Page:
This book helps educators translate the concept of equity into the context of pedagogy in the K-12 classroom. Providing a practice-oriented framework for understanding what equity entails for both teachers and learners, this book clarifies the theoretical context for equity and shares rich teaching strategies across a range of content areas and age groups. Unpacking six themes to understand Culturally Responsive Education (CRE), this book helps teachers incorporate equity into behaviors, environments, and meaningful learning opportunities. Culturally Responsive Education in the Classroom provides specific, practice-based examples to help readers develop a culturally responsive pedagogical mindset for closing equity gaps in student achievement.
Publishes articles that involve the application of psychological theory and science to the educational process. Of particular relevance are descriptions of empirical research and the presentation of theory designed to either explicate or enhance the educational process.
The scholarly essays, reviews, critiques, and theoretical and conceptual articles featured in this journal contribute to understanding issues, problems, and research concerning all aspects of educational psychology. The journal, however, does not publish articles whose primary purpose is to report the methods and results of an empirical study.
This journal provides an international forum for the discussion and rapid dissemination of research findings in psychology relevant to education. The journal places particular emphasis on the publishing of papers reporting applied research based on experimental and behavioural studies. Reviews of relevant areas of literature also appear from time to time.
The defining feature of Educational Psychology in Practice is that it aims to publish refereed articles representing theory, research and practice which is of relevance to practising educational psychologists in the UK and beyond. In its focus on applied psychology it occupies an important complementary position to those journals which emphasise the experimental work of academic psychologists.
An international forum for the publication of peer-reviewed integrative review articles, special thematic issues, reflections or comments on previous research or new research directions, book reviews, interviews, and research-based advice for practitioners - all pertaining to the field of educational psychology.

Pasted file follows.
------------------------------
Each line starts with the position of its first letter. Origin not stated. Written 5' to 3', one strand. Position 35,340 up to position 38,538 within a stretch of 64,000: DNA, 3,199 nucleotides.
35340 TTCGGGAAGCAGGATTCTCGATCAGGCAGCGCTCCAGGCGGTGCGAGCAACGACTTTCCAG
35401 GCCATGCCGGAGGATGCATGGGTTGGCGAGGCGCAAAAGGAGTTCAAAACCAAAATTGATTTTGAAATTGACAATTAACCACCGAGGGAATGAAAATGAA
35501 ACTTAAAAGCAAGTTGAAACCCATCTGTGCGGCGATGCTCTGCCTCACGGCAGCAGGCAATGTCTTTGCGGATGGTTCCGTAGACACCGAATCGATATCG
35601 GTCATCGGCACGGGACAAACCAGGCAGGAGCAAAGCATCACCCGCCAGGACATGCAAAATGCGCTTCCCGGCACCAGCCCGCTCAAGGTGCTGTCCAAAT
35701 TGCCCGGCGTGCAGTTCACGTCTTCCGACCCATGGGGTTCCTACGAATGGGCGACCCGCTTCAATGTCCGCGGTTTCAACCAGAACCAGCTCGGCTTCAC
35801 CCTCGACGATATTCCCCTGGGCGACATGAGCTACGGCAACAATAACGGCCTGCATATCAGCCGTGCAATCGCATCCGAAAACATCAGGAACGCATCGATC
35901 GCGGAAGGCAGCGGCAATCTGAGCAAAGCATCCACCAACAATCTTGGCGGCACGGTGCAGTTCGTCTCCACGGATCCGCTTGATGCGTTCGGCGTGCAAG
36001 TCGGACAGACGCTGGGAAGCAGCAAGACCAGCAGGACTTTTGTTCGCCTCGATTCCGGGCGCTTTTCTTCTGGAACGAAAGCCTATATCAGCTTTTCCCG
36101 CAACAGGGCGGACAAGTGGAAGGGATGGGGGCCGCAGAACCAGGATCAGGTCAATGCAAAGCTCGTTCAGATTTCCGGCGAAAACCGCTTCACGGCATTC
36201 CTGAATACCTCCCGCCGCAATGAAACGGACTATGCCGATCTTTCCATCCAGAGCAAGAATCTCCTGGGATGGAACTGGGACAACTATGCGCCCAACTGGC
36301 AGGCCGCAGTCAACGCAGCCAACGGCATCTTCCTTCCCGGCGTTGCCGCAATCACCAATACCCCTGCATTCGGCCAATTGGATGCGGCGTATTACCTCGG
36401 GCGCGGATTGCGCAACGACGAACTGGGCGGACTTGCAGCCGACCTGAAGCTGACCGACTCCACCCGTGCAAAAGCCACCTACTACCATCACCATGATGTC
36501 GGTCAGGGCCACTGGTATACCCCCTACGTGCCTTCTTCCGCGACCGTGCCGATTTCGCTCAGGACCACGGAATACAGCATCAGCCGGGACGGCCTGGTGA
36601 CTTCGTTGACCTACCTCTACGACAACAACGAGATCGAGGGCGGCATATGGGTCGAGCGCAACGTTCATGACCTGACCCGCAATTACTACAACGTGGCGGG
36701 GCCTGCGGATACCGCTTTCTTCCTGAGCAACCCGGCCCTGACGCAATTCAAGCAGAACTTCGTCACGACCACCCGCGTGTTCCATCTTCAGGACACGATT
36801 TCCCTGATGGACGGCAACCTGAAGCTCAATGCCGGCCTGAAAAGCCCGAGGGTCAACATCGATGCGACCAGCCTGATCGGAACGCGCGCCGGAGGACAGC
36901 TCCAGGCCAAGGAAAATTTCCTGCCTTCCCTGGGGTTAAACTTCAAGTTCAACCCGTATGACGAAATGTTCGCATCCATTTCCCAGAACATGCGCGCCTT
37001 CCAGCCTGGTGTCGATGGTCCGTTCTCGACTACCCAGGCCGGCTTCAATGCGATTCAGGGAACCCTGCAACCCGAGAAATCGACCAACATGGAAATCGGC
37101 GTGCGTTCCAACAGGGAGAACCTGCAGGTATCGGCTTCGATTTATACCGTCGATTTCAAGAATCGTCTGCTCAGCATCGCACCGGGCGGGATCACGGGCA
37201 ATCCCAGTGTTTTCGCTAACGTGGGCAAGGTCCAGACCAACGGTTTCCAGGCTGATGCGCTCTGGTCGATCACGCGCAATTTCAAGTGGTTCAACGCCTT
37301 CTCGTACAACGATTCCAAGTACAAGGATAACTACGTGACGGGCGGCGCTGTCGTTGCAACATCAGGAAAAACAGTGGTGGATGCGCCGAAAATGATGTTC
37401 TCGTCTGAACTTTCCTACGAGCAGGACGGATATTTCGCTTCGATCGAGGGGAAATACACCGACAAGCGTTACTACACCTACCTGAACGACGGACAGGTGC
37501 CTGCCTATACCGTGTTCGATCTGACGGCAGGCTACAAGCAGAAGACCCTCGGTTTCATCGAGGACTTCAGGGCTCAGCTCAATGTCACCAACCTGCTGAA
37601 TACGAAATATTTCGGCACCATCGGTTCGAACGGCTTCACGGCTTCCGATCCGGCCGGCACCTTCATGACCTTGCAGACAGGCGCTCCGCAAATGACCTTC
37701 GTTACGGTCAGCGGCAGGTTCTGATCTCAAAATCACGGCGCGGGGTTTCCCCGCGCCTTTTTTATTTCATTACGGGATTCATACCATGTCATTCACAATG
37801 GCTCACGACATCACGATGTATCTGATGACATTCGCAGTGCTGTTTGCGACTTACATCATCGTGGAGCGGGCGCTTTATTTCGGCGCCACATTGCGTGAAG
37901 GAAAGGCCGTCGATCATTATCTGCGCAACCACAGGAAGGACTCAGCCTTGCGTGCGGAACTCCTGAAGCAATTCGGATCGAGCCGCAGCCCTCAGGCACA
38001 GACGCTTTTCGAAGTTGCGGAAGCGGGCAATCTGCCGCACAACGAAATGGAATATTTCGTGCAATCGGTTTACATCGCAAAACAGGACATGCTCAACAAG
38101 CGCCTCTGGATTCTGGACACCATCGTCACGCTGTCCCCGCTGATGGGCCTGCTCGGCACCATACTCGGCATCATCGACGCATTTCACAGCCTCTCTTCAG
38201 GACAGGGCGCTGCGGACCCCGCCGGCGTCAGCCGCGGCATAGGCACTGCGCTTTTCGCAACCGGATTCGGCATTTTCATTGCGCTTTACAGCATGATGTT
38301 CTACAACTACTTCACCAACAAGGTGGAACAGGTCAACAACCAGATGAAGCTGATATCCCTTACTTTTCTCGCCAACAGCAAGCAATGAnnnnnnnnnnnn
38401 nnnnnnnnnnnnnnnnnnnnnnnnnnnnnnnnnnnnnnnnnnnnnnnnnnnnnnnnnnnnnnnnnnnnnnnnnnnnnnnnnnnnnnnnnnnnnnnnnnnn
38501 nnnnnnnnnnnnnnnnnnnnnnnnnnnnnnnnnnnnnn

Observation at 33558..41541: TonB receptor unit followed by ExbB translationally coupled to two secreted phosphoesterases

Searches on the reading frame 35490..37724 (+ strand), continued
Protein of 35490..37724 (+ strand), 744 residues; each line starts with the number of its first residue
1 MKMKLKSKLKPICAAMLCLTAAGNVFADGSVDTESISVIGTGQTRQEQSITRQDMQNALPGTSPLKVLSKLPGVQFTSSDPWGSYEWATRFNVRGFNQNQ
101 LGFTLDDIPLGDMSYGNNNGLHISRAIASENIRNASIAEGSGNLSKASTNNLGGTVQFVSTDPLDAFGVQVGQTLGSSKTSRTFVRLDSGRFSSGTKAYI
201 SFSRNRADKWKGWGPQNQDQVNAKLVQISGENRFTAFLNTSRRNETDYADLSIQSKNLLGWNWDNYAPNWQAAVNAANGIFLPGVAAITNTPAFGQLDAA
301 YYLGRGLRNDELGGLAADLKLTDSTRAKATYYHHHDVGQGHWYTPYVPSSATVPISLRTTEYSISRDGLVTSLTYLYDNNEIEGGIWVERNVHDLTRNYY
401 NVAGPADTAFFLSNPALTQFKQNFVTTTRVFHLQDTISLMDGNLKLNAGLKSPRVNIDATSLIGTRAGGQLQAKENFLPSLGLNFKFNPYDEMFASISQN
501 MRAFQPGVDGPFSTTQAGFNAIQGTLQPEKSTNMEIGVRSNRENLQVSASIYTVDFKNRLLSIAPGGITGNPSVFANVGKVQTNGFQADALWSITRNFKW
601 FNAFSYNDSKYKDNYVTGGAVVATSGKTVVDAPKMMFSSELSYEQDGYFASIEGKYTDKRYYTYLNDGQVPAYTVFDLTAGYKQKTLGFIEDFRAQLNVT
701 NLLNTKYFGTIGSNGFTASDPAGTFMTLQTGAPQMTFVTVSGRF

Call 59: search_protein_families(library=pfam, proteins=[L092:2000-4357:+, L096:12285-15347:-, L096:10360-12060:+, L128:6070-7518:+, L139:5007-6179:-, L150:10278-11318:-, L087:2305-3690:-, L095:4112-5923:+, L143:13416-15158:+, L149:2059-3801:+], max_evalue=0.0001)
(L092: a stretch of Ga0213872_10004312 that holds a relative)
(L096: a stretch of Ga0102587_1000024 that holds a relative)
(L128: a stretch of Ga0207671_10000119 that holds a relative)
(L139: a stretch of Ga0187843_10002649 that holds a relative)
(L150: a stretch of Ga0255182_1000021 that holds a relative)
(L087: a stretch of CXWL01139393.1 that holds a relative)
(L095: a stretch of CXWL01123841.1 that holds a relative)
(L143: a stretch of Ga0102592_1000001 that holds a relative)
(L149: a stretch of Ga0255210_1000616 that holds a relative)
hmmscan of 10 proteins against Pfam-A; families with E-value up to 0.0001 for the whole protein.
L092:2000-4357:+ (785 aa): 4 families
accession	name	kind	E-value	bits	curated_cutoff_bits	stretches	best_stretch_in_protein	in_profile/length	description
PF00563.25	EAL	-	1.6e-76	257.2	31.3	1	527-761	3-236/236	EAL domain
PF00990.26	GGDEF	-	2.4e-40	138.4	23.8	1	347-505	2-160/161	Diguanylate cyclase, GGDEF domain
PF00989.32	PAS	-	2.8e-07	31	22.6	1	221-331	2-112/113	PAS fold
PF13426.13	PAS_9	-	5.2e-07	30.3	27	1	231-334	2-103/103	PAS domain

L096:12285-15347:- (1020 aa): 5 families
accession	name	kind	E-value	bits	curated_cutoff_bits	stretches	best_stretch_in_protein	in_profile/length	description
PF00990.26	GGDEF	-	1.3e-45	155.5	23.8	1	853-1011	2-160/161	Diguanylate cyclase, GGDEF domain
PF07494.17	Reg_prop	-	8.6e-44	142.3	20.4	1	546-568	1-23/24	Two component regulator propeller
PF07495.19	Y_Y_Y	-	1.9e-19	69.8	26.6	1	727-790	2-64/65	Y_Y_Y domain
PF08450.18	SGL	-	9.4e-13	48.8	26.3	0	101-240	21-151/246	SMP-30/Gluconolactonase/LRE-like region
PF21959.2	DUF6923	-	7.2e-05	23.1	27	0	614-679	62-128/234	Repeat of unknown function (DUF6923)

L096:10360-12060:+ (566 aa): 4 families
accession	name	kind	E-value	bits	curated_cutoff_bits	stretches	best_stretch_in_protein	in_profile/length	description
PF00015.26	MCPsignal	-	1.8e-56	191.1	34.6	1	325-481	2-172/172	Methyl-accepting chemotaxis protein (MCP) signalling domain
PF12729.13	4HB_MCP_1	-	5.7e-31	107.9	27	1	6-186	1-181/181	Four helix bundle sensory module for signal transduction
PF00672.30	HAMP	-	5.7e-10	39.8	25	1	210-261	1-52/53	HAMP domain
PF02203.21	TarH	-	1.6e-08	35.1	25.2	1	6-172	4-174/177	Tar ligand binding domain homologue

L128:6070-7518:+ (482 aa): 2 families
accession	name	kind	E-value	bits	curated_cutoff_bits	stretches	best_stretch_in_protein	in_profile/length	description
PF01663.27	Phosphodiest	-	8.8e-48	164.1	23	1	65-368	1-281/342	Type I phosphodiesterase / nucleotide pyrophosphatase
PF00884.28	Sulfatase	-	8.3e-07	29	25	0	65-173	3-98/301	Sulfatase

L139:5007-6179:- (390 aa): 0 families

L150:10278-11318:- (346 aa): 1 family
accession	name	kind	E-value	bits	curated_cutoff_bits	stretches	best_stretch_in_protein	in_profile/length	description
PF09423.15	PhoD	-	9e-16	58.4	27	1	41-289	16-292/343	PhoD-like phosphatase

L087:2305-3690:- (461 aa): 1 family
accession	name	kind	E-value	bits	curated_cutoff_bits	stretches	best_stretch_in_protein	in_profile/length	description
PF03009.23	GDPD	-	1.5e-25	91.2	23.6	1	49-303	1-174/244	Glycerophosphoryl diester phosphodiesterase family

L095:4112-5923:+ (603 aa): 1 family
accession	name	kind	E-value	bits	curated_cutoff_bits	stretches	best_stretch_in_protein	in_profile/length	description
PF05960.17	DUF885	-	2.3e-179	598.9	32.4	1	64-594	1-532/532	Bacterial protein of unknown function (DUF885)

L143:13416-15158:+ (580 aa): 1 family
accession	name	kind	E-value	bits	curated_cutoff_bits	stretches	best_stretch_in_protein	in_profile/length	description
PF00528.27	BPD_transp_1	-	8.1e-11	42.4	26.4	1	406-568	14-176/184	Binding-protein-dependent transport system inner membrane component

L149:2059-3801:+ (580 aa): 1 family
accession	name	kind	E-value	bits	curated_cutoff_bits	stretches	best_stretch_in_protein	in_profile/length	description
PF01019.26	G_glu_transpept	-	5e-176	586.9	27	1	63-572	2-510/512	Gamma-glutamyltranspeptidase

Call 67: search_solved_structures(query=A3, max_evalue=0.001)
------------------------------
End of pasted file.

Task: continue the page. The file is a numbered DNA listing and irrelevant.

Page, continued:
This journal provides an international focal point for the publication of research on teachers and teaching, in particular on teacher thinking. It includes theoretical reflections on the connections between theory and practice in teachers’ work and other research of professional interest.
The Thesaurus of ERIC Descriptors (Thesaurus) is a controlled vocabulary - a carefully selected list of education-related words and phrases assigned to ERIC records to organize them by subject and make them easier to retrieve through a search.
Finding the best search term(s) can save time! If you're not getting the results you want, use a thesaurus to find alternate terminology. Many databases have a built-in thesaurus (which may be called "Subject Terms" or somthing similar)
This handout provides some tips and tricks to make reading and understanding social science journal articles easier. [Provided by ICPSR - The Inter-university Consortium for Political and Social Research]
Instructional design and the psychological foundations of teaching and learning are important components to individuals pursuing a complex understanding of teaching and learning. The theoretical foundations of learning involve the study of major learning theories, learner preferences, learner outcomes, the instructional process, individual differences, and optimal learning environments. Aspects of planning, instructional strategies, assessment, management, and creating a positive learning environment will be presented so that candidates can create comprehensive and meaningful instructional sequences to meet the diverse needs of students. Significant attention is given to connecting theory and practice through twenty corequisites hours of fieldwork in an elementary school.